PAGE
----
3. Re “We do not live in a static world in which the political balance of power always stays the same. ”

    This key point. Any political operator, of course, takes it as a given that he will try to tilt the balance of power to his or his client’s favor, through various means. What makes the Tea Party distinctive is that large numbers of ordinary people work persistently to shape decisions, instead of treating politics like a spectator sport except for the occasional trip to the ballot box.

  4. ThinkMarkets, Coordination Problem, and the newcomer Free Banking have been a haven of important ideas and debates, but I would also like to see them ease into a self-conception as premier gathering places for the ideas and cabinet secretaries in a future U.S. government. This would mean systematic discussion of the policy proposals now circulating in Congress and the leading think tanks; it would also mean putting together an economic program encompassing the best ideas both outside and inside these fora and working to make this the centerpiece of debates among the political candidates and media pundits.

  5. The distinction between seeking and maintaining “relevance” on the one hand, and simple whoring after power and advantage on the other continually eludes me.

  6. During the Second World War, Ludwig von Mises delivered a paper at a conference on the future of Europe in which he concluded his remarks with the following statement:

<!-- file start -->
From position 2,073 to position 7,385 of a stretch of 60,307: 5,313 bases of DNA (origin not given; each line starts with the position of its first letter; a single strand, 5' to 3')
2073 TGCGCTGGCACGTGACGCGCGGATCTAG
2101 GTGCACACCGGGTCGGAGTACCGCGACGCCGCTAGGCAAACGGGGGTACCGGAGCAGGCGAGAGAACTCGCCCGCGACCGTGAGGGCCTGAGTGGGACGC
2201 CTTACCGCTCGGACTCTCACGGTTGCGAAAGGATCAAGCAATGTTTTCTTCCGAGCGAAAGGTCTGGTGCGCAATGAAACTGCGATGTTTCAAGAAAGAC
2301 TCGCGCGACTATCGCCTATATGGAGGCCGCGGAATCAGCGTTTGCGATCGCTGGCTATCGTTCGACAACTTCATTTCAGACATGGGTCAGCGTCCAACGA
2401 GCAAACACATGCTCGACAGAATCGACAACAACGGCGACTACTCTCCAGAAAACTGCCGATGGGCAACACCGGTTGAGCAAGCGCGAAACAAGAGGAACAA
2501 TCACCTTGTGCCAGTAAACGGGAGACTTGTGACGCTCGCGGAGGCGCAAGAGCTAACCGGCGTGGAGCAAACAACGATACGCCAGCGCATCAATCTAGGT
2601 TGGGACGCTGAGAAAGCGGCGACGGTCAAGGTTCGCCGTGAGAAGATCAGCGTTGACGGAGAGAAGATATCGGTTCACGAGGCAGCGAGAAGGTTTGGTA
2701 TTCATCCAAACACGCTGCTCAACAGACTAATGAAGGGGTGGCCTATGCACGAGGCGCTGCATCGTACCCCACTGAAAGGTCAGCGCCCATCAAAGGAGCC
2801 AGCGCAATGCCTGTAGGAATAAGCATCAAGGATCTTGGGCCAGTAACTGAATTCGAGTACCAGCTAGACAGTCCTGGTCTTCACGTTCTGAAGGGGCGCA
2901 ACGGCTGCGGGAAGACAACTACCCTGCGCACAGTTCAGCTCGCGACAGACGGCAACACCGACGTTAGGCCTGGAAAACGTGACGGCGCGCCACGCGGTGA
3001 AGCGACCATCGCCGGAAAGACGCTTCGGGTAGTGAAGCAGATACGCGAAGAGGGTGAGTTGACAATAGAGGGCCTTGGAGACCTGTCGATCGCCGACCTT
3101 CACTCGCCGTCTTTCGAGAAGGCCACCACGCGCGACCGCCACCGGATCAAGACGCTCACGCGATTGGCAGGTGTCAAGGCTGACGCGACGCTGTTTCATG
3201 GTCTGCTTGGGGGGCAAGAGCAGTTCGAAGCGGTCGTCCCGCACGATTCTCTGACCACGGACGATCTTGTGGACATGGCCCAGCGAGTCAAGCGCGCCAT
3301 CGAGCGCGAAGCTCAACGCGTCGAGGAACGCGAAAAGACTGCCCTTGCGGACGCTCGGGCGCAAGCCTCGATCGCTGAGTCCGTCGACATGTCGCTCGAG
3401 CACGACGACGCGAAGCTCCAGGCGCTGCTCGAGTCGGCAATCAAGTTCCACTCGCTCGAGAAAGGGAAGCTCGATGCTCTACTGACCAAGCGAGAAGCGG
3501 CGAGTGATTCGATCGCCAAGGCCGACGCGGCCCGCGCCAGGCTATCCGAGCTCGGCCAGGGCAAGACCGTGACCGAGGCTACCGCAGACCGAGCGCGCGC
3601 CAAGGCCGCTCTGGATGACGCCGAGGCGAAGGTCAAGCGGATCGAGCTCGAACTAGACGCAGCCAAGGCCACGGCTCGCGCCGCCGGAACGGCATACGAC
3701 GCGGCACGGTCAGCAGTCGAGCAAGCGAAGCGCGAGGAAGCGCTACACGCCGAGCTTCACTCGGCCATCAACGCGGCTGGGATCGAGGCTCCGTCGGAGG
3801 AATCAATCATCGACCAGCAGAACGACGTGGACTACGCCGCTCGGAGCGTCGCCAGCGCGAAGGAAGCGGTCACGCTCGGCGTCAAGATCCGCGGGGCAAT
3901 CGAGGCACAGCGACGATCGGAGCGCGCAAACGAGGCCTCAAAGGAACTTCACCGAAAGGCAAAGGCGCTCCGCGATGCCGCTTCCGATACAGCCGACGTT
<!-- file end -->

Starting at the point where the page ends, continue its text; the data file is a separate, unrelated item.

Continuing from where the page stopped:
“It is a thankless job indeed to express such radical and ‘subversive’ [free market] opinions and to incur the hatred of all supporters of the old [interventionist] system that has amply proven its inexpediency. But it is not the duty of an economist to be fashionable or popular, he has to be right.

    “Those timid souls who fear challenging spurious doctrines and superstitions because they have the support of influential circles will never improve conditions. Let them all us ‘orthodox’; it is better to be an intransigent orthodox than an opportunist time-server.”

    If economists avoid or are intimidated into not stating what they truly consider to be the short-run and the longer-run consequences from implementing various economic policies they not only fail to perform what is surely part of their intellectual duty as a member of society, and will fail in helping to move society in a better direction.

    “Honesty is the best policy.” “Let the cards fall where they may.” “The road to hell is paved with (short-run) politically expedient good intentions.”

    One should take these things to heart.

    Richard Ebeling

  7. If I may connect to the recent comments.

    I have never had a problem with scholars who want to stay pure and not engage in political economy. I also have no problems with scholars who make practical concessions for policy, but preserve principle.

    Let’s just not confuse the two programs.

    I also have no problem with Richard Schulman’s call for consideration of the next group of policymakers. Please let us just keep all these areas of discourse distinct.

    I want to go back to Mario’s post. It is the primary job of economists to articulate the first best. I have advised both private and public entities on that. Which is what they wanted. I have also then explained how the first best could be adapted to the imperfect present. That is art, not science.

    In the context of the current polictical toxic debates, I communicated equally well with both Democrats and Republicans whn I owrked in DC. The current toxic atmosphere is post my Washington experience.